Swedish champion Ake Jansson builds a two-stroke tracker!
In 2001, Motocross Action magazine claimed the ’01 Yamaha YZ250 was the world’s best 250 production motocross machine. The engine was the highlight, a liquid-cooled mill that offered 44.5 peak horsepower over a broad powerband:
“Not only is it fast, but it’s smooth. Not only is it smooth, but it’s broad. Not only is it broad, but it’s crisp. Not only is it crisp, but it’s flexible. Not only is it all those things, but it’s more.” —MXA
Those motocross test riders, ripping up the track at the start of a new century, probably didn’t expect to see their YZ weapons on a flat track oval 20 years later, but that was exactly the vision had by Sweden’s Ake Jansson (@FlattrackSweden). By day, Ake is a 56-year-old technical service manager for a large mining equipment manufacturer. Catch him outside the office, however, and chances are he’s in the garage or at the track.
Ake’s racing record is quite staggering. Not only did he compete at a high level in enduro for many years, participating in the International Six Days Enduro (ISDE) and the European and Swedish Championships, but he’s a five-time Swedish national champion in hillclimb competition and the 2018 winner of the Swedish Flat Track Cup — a sport he’s been working hard to promote in his home country:
“For the last eight years, I’ve tried to make flat track a sport here in Sweden — it’s been a slow start, but now we see many new people and builds coming into the sport.”
In fact, one of the primary goals of this project was to show other enthusiasts that they could build a potent flat-track weapon out of an old two-stroke motocross machine:
“The idea was to show people that it’s possible to use an old two-stroker for flat track. And I had a vision in my head how it should look for years now — I had to build it.”
He bought an old 2001 YZ250 in pieces — a true basket case — and got to work. This smoker now has R6 forks, modified JSV exhaust, a 13-oz flywheel, 19-inch wheels, speedway air filter with 3D-printed holder, a custom fuel tank built with the help of Mikael Sjövall at Kings Plain Garage, and more.
Just last weekend, Ake had his first chance to test the newly built machine on the track, and he was very happy with the results:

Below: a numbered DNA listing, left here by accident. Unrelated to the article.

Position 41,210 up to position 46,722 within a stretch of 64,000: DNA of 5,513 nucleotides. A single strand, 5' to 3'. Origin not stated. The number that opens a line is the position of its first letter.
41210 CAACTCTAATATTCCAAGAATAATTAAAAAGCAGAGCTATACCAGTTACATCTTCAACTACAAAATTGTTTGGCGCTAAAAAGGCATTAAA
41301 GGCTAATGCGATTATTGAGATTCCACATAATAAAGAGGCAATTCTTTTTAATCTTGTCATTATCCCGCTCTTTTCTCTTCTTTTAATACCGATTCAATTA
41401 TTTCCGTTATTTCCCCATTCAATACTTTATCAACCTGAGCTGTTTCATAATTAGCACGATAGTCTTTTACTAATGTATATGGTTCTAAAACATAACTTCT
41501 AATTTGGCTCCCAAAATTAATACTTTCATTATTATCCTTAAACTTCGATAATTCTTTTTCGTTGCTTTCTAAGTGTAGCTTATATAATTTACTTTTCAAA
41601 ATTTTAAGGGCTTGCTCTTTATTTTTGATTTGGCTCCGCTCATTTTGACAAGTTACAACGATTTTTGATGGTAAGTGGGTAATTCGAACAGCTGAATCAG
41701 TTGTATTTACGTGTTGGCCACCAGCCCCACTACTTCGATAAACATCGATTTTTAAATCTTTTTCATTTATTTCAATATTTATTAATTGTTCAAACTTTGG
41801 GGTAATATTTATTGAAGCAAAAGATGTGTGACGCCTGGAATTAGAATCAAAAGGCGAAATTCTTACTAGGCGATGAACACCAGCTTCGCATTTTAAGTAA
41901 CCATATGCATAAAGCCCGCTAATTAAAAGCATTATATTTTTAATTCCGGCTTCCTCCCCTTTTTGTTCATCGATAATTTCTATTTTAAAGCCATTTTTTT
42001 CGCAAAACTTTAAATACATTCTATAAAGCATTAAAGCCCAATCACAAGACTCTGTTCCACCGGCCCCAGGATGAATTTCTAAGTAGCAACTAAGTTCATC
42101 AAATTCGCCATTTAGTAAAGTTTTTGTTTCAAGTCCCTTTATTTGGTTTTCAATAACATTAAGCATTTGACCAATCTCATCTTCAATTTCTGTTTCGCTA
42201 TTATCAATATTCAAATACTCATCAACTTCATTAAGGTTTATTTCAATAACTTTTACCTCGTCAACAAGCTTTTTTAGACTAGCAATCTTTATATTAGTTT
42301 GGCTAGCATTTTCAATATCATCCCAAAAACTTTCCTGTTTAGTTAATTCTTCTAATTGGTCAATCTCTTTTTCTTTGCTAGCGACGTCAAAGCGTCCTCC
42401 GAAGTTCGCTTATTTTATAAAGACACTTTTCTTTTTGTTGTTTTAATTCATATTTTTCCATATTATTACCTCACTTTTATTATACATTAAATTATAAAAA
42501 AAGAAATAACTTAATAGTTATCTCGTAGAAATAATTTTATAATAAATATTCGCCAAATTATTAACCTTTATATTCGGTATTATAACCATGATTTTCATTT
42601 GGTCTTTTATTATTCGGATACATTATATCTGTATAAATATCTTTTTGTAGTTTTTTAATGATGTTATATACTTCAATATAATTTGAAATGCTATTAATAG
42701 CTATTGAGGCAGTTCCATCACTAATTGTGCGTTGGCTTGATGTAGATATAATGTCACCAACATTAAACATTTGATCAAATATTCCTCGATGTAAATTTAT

“Tested the YZ this past Sunday and everything worked beyond expectations — good torque, good traction. The heavy flywheel (13 ounces) was useful and the exhaust pipe from JSV was well suited for this type of riding. Some minor adjustments are needed, then I’ll have a sharp flat track weapon for short track.”
Below, we get the full details on this two-stroke track weapon!
Yamaha YZ250 Tracker: Builder Interview
• Please tell us a bit about yourself, your history with motorcycles, and your workshop.
Ake Jansson, living in Örebro, Sweden. I work for a large company producing mining equipment and mining machines as a technical service manager. I started riding motorbikes when I was just 3 years old, and I’m still riding at the age of 56.
Started off with enduro, managed to compete on high level for many years, participating in the International Six Days Enduro, European Championship, Swedish Championship, November Kåsan, etc. Then I started to race hill climb, the Swedish version on gravel roads, and ended up as number one in the Swedish Championship five times.
For the last eight years, I’ve tried to make flat track a sport here in Sweden — it’s been a slow start, but now we see many new people and builds coming into the sport.
In 2018, I converted a Honda Transalp into a flat tracker — on that bike I finished as number one in the first Swedish Flat Track Cup. That bike is still running but now in Norway.
• What’s the make, model, and year of the bike?
The bike is a Yamaha YZ250 2001 motocrosser. I bought it in parts, everything was taken apart, lying in boxes.
• Why was this bike built?
I have been thinking of building a two-stroke flat track bike for some time now, looking for donors. The idea was to show people that it’s possible to use an old two-stroker for flat track. And I had a vision in my head how it should look for years now — I had to build it.
• What was the design concept and what influenced the build?
My idea was simply to build a bike that would work well for flat track racing, a two-stroke bike.
• What custom work was done to the bike?
Gas tank custom-made from sheet metal. My friend Mikael Sjövall at Kings Plain Garage helped me with this.
Rear frame / subframe custom-made from square tube steel.
R6 front forks.
3-D printed air filter holder.
Speedway air filter.
Small radiator guards made from aluminum.
JSV Exhaust with silencer, slightly modified.
Special machined spacers to fit the R6 fork in the standard clamps.
19” 2.50 rear rim / 19” 2.15 front rim.
Left side foot rest modified to handle the steel shoes.
Modified brake pedal, lowered.
• Does the bike have a nickname?
It’s this year’s winter project, so why not the “Covid Project.”
• Can you tell us what it’s like to ride this bike?
Tested the YZ this past Sunday and everything worked beyond expectations — good torque, good traction. The heavy flywheel (13 ounces) was useful and the exhaust pipe from JSV was well suited for this type of riding.
Some minor adjustments are needed, then I’ll have a sharp flat track weapon for short track.
• Was there anything done during this build that you are particularly proud of?
The support of my friends, who helped me with the build.
Follow the Builder
Facebook: Flattrack Sweden
Jeez, just go with a Bultaco Pursang, it worked for Gary Nixon. No need of all the high -tech gear.